I was alone with my feelings. Sometimes I really missed my parents, but they would have worried about me far too much. My dad had died only four months ago. My mother might have sensed something was going on, but her dementia had worsened. When we went out for lunch, I openly discussed things in front of her with my brother. I was actually glad she was clueless and never imagined there would be a positive side to her dementia. Thankfully, she wasn’t grieving my father or worrying about her children.


I had wonderful friends who were all reaching out to me. It sure helped. But my home was not safe for me. It was filled with pain.


I did not handle conflict well. I began to imagine I was a young child who wanted to run away. The feeling of wanting to escape was actually scary because then I would hurt those I loved even more. That led to guilt, which was something I had been wrestling with over and over.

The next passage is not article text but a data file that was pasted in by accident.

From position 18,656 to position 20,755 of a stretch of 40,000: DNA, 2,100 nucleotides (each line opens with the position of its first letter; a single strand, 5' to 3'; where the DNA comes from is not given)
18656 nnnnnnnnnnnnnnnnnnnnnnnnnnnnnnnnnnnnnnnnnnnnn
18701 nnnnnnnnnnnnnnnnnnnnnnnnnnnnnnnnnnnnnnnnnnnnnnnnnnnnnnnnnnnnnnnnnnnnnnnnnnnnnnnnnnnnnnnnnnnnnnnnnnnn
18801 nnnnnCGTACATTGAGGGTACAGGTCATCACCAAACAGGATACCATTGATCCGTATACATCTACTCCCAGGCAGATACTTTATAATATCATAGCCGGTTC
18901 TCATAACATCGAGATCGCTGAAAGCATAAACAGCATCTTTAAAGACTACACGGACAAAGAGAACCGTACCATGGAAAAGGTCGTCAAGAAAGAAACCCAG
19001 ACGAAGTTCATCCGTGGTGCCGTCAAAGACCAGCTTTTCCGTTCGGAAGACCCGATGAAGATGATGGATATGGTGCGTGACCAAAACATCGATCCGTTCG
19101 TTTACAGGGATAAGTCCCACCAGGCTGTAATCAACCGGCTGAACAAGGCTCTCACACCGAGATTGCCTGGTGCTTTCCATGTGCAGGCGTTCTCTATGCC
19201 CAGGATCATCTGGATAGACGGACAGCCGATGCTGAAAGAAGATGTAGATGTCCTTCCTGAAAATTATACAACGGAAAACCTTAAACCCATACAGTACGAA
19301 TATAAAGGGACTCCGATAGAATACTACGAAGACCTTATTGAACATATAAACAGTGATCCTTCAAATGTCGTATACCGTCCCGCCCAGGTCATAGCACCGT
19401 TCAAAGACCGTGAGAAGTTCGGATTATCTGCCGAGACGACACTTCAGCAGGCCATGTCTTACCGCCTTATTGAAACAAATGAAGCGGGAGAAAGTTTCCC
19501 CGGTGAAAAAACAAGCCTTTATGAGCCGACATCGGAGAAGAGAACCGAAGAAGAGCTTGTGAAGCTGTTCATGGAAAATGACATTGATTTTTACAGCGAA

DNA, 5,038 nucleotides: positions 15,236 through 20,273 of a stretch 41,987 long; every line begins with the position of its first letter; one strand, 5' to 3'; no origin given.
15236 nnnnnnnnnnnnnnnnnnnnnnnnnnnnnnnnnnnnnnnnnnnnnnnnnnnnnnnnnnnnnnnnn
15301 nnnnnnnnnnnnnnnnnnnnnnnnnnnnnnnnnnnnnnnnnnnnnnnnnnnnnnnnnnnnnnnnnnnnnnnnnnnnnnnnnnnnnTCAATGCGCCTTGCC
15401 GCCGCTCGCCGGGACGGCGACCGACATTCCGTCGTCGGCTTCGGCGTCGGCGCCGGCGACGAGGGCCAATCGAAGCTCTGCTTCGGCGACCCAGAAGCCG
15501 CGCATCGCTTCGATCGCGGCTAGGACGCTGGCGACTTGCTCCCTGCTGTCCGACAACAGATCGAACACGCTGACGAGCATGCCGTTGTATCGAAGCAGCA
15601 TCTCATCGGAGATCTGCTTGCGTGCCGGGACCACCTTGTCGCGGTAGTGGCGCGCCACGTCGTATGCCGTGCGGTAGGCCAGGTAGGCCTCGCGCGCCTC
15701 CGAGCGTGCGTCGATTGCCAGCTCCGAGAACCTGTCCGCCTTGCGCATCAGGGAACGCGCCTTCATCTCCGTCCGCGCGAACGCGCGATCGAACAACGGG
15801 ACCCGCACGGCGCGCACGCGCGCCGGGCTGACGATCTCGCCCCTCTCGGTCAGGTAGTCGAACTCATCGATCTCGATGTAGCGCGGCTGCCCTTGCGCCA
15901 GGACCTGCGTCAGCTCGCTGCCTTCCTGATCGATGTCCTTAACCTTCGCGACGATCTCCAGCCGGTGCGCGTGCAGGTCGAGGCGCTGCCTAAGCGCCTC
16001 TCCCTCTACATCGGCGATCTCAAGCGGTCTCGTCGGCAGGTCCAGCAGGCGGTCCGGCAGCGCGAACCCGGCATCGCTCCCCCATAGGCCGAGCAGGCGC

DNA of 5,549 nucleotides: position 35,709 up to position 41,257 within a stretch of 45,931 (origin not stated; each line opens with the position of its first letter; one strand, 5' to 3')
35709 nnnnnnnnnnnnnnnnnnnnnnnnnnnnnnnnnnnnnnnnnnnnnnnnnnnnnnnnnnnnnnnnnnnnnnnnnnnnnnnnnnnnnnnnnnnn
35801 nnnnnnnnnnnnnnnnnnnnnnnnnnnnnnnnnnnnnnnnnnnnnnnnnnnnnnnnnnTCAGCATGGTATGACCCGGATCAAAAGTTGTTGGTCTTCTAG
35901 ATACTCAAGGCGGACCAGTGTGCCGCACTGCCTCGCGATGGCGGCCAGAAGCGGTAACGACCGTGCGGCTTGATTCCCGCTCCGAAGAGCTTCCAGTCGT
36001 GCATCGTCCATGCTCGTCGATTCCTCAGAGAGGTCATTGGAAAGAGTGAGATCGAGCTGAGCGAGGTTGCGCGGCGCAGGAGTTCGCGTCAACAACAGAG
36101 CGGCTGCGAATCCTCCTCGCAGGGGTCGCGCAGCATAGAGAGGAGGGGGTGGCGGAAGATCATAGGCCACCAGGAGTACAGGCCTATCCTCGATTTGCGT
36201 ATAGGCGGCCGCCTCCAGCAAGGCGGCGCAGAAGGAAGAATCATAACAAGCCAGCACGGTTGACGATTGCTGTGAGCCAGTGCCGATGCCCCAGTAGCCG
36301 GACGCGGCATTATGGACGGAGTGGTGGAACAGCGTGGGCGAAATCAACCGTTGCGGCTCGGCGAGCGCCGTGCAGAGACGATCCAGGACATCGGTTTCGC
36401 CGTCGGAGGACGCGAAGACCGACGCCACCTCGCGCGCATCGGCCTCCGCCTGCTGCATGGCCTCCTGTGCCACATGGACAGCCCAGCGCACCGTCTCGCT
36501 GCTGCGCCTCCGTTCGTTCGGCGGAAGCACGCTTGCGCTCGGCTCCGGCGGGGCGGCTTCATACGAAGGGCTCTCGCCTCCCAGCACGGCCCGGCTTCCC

My self-worth was at its lowest point.


It was true that I didn’t have significant income, a regular job. I had passionately devoted myself to music and writing. My “noble cause” of inspiring other people meant little to my family. I was simply a menopausal and selfish middle-aged woman.


A few days earlier, my husband explained to me that every receipt would be examined and then he would reimburse me. It was extremely uncomfortable, but totally understandable. He opened his own checking account and transferred his paycheck to it. We no longer shared any credit cards.